A Blog by Gill Bruce

On: Working Around The Kids

On: Working Around The Kids

Recently, an experienced career lady emailed me and asked for my advice on how to ‘work around the kids’.

I’m no expert. Having been fully self employed for little over six months, I’m definitely a newbie. But if I can help any woman who is at the employment crossroads due to their family commitments, then I’m happy to share my experiences so far.

When to work

Everyone has a different family dynamic, but for me, my sole aim is to avoid childcare before and after school. I have no nearby family to help me in that way, so it’s either work ‘school hours’, or find a full time job at Senior level and pay two lots of childcare.

My core hours are two days a week, 9:30-2:30pm plus one evening, and I get away from my screen for at least 30 minutes each sitting. Being disciplined with work time comes easily, when there’s childcare costs attached to it. Suddenly you become really productive when you know you’d otherwise be paying someone cash per hour, for you to sit there faffing around.

Yup, childcare. There’s a difference between ‘working around your kids’ and ‘working around your kids’. Makes no sense until you try, but things like the ‘Working Moms’ propaganda we see splattered everywhere, are a complete fallacy.


I can’t send an email without my toddler son smacking the keys on my macbook. It’s been to Apple hospital because he hit the trackpad with a block and cracked it. Lesson learned. And he’s a kid – he wouldn’t thank me for trying to work whilst managing him too. So whether you have a childminder, family member or nursery, figure out how much you want to work and how much it will cost you, versus your hourly rate…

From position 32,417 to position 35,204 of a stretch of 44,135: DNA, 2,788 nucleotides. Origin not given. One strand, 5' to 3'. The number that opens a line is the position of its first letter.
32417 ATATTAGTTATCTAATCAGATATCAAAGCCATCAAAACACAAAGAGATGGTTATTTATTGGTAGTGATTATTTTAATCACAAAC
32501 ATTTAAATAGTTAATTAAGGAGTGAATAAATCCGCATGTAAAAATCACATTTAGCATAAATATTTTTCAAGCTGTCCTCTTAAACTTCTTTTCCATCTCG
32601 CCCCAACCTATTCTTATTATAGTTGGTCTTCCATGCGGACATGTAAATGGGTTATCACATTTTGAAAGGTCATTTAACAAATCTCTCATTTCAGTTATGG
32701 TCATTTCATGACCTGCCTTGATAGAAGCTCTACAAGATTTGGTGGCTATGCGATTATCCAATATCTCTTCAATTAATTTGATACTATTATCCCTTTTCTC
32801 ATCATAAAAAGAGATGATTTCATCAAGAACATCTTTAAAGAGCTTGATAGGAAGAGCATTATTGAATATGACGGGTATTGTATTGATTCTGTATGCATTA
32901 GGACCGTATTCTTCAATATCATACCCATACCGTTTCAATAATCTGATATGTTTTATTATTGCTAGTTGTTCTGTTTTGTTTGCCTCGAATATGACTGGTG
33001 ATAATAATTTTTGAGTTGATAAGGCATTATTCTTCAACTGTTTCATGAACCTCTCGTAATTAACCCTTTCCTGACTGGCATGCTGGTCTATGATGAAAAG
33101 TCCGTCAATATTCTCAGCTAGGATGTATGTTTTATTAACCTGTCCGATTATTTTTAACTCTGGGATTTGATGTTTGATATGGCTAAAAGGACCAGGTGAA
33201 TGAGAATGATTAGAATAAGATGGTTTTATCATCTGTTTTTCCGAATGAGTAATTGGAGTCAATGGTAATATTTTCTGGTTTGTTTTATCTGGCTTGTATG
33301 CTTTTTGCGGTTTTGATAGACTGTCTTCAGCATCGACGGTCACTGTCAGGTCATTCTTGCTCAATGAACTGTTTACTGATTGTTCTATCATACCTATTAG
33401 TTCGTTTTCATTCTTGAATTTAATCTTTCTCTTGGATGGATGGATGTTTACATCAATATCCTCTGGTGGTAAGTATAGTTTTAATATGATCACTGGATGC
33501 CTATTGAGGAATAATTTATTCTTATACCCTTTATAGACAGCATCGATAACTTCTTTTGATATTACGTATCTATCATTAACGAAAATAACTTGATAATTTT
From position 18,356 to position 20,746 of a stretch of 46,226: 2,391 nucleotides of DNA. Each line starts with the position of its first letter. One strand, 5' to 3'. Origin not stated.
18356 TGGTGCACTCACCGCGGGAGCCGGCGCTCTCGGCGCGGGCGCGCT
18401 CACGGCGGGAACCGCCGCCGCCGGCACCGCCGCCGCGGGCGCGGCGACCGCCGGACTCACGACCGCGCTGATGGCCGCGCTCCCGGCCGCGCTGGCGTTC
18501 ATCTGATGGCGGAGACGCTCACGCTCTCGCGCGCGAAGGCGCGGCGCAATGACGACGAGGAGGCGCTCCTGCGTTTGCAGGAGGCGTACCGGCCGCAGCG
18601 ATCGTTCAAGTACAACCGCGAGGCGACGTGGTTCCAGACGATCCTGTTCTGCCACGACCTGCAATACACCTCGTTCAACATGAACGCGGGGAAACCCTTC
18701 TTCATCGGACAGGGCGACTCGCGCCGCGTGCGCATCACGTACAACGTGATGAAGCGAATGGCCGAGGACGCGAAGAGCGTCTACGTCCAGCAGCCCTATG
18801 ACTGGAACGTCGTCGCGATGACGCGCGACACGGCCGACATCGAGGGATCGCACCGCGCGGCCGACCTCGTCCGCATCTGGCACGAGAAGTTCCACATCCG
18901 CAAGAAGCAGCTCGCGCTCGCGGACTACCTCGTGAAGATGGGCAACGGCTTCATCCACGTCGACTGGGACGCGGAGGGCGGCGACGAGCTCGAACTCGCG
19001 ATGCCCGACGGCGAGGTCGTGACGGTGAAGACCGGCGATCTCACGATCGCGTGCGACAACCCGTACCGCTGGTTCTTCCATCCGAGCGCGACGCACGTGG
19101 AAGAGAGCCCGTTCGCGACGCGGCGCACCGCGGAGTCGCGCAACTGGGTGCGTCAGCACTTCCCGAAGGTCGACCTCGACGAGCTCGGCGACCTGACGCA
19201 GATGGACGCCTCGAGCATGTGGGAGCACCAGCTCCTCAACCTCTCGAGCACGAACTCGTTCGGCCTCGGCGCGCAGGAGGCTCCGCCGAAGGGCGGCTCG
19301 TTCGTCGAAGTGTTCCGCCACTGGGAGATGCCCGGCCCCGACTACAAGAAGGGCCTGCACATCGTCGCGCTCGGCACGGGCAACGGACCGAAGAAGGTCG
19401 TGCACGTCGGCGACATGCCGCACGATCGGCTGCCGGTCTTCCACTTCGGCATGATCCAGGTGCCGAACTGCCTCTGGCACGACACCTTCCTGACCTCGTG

Your Hourly Rate

Naturally, this will vary massively between industries. I’m not the main earner in my house, but I worked out that by my youngest not doing the full time nursery thing and me working on my old salary, I’m ‘saving’ a significant chunk a month by not giving so much to a childcare setting and me being at home instead, which leads me to…

Self Care

I completely underestimated how mentally consuming self employment is. I have become a lousy wife. I can’t remember when I last watched TV (apart from GBBO. Got to have GBBO). But it’s VERY easy to forget that the extra money you don’t pay out in care to go to work somewhere? Well that should hopefully go some way towards reminding you of the financial value you are providing to the house. Never forget your financial and emotional worth. In your working hours at home, don’t:

Become your other halves’ secretary
Clean the house

But do:

Have a lunch break. You are at work. You are entitled to treat lunch just as others do.
Create your environment. Put your music on. I burn my Lampe Berger that my husband can’t stand to be around, but I love. Or I listen to a podcast, do 10 mins of a language.
Look after your taxes! Which leads me on to…

Taxes and Incoming/Outgoings

Even if you think you’ll earn under your personal allowance, make sure you set aside 20% of what you bill out for. Set up a different account for tax alone (an ISA might be a good idea) and get into the habit of whipping away a chunk each time you get paid. Label outgoings clearly on your statement too. Get advice from a trustworthy accountant and decide how much help you’ll need (I am prepared to get lots of help, especially in these early years).

What can I add to the list to help my contact? I’d love it if you could please leave a comment with your tips for working around the kids!

1 thought on “On: Working Around The Kids”

  • Putting a portion of your wages away must the the hardest thing, especially if you don’t know exactly how much you’ll be bringing in each month. I commend you for having the discipline to do that, I know it isn’t really optional, I just know that I would use the money on other things, and then when the taxman came knocking I’d be screwed for a couple of months.

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